In light of the recent observation that the pieces of mine that get accepted are rarely the ones that I expect, I went on a spree of submitting work that was fairly fresh and barely edited. I leaned right into the "I don't know" of it all and figured worst case scenario, I diversify the number of pieces I send out this year and I have another rejection to count towards my goal of 100. I decided to submit to a US lit journal, as there seems to be a wider range of content they consider in their poems. I have come to accept that there are some things I write that canlit will probably never want, like my poem about how pennies will rise up and seek petty revenge on Parliament Hill. (This isn't a real poem, but it might be after this.)
I sent out some quirky poems, some funny poems (oh, you didn't know this existed beyond our lord and savior Shel Silverstein? Blame canlit.) and then a heavy hitter to act as anchor.
The journal was located in Missouri, a place I know nothing about except for that it features in a dated idiom that my Great Grandfather used to use, "And I'm from Missouri." In the interest of learning more about Missouri, I will post the first gif that's vaguely interesting when I type "Missouri" into the gif finder and we will all be slightly better educated about our neighbours to the South.
Hope that clears things up. Anyway, little did I know that part of the reason for this saying was because folks from Missouri (at least around the turn of the century) were notoriously skeptical. Whether or not they're a more incredulous bunch than any other state dwellers, they were definitely skeptical of my poetry. I got a polite but speedy rejection that suggests they didn't feel the urge to read the writing twice. It makes sense. In this selection of poems especially, I'm not Emily Dickinson. This is not the stuff long essays are made from. It's not the kind of work you need to sit down and parse, you wouldn't discuss the deeper meaning of these poems over a happy hour date with a similarly hip individual. There was a poem that was more or less just direction puns for four stanzas.
But you won't get the chance, because they're not being published. Here's Donny with the scoop:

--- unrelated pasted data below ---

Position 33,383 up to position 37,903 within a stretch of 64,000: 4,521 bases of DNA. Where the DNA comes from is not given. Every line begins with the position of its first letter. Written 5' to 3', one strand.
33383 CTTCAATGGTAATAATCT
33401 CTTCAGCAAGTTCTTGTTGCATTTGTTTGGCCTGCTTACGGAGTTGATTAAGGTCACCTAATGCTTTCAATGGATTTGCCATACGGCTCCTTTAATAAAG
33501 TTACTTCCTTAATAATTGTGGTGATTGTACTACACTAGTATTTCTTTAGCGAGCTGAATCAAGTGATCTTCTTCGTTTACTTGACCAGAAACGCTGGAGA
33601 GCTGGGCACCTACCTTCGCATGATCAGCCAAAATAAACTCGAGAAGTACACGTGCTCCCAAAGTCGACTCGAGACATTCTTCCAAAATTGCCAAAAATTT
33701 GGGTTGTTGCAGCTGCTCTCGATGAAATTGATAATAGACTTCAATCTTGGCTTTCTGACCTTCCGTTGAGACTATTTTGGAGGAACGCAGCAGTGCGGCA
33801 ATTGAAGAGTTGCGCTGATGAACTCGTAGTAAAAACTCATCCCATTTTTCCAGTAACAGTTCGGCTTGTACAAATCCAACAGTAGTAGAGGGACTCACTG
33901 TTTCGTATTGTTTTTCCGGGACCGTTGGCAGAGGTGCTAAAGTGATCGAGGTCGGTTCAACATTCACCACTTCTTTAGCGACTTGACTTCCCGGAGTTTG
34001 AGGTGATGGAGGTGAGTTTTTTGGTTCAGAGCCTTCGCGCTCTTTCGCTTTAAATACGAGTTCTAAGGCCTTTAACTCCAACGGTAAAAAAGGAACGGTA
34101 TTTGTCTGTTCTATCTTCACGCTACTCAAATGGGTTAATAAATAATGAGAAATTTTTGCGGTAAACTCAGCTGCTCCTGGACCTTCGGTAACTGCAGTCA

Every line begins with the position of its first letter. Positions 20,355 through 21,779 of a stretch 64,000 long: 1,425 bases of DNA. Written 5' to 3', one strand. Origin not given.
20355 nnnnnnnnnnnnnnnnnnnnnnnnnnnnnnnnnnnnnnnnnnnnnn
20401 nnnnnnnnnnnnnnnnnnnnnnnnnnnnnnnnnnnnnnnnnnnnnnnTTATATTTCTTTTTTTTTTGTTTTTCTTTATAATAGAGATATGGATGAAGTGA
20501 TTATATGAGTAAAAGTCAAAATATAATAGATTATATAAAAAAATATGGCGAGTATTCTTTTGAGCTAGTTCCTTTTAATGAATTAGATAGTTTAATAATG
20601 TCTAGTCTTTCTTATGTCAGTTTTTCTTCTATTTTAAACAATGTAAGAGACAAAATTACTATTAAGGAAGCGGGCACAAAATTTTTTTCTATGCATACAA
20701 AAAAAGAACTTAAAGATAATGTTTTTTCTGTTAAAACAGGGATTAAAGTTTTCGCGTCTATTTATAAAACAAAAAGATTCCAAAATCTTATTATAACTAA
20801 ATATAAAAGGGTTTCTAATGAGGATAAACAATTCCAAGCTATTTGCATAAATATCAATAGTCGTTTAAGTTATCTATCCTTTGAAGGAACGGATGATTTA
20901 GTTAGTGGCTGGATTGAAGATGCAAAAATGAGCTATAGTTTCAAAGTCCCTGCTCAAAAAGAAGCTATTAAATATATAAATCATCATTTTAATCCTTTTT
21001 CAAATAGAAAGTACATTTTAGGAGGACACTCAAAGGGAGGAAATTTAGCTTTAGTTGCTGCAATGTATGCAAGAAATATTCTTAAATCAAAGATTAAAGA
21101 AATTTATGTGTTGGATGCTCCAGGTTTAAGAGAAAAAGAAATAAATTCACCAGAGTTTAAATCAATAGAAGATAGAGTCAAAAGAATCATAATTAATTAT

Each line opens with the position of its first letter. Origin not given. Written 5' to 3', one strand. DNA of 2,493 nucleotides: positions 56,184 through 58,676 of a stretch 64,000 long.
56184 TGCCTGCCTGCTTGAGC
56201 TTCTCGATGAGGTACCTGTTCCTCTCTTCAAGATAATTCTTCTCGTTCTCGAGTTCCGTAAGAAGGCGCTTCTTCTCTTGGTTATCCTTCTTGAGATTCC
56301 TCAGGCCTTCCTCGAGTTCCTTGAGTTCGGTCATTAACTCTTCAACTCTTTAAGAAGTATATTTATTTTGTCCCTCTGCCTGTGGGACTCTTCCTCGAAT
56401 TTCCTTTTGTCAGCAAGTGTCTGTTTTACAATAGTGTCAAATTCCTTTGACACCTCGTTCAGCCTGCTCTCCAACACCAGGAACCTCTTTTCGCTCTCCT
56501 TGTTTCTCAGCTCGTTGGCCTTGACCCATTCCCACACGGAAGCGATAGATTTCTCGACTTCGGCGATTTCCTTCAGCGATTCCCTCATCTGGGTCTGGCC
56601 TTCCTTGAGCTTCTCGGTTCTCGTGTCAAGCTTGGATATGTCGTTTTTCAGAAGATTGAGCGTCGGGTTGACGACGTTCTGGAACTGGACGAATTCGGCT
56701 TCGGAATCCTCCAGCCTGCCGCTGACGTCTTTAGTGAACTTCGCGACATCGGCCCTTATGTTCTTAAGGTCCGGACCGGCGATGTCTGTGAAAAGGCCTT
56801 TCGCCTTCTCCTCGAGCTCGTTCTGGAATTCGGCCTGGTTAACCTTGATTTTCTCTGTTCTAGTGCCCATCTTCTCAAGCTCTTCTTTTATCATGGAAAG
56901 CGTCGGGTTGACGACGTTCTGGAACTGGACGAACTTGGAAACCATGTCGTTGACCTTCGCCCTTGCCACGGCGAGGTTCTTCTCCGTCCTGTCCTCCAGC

[WRITING REJECTION 9/100]
Dear Erin Kirsh,
Thank you for sending us "Five Poems." We appreciated the opportunity to read your work and consider it for publication in The Laurel Review. After careful review by our staff, the submission unfortunately does not meet our stylistic needs at this time. We hope these pieces can find a home in another publication.
THE LAUREL REVIEW
And now, because education is our mandate:
TEN FACTS ABOUT MISSOURI
1) Missouri is a state in the midwest, a region that to the rest of the world, seems improperly named.
2) The Missouri State bird is a blue bird, which is innocuous af. It's like they chose it because they didn't want to claim any of the cooler birds and offend some of the more volatile states, so they avoided statement birds like flamingos or bald eagles or Moltreses. This suggests to me that Missouri, if a person, would be characterized by disliking fights and would be a passive aggressive spouse.
3) Noted poet and my fourth favourite Anti-Semite, T.S. Eliot, was born in Missouri.
4) Also born in Missouri was one of the few figures who bridged the gap between sports fans and literary nerds: the notable and late Yogi Berra. He was known for quotes like, "You can observe a lot just by watching" and other gems. (I suggest you fall down this internet hole.)
5) Missouri is one of the two states with an official state grape. As a lover of fine fruit, this bumps Missouri up my list of favourite states. In the interest of good sense, I will withhold official rank bumping until I try the grapes.
6) Despite my personal esteem, Missouri only ranks 30th out of 50 in terms of best states according to an angelfire hosted website that I found.
7) Missouri was the birth place of iced tea. Good work, Missouri.
8) Missouri was also where my second favourite Anti-Semite Walt Disney grew up. (I do have a list. The order changes sometimes, but the top 5 are more or less immovable.)
9) It's a real WASPy state. Lucille Bluth WASPy.
10) It is home to the first thing every kid was proud of spelling. Of course I mean, the Mississippi. (I hear the cadence of first graders racing to spell it first in my dreams: em-eye ESS ESS eye ESS ESS eye PEE PEE eye)
I don't know about you, but I feel smarter already.
- E.B. Kirsh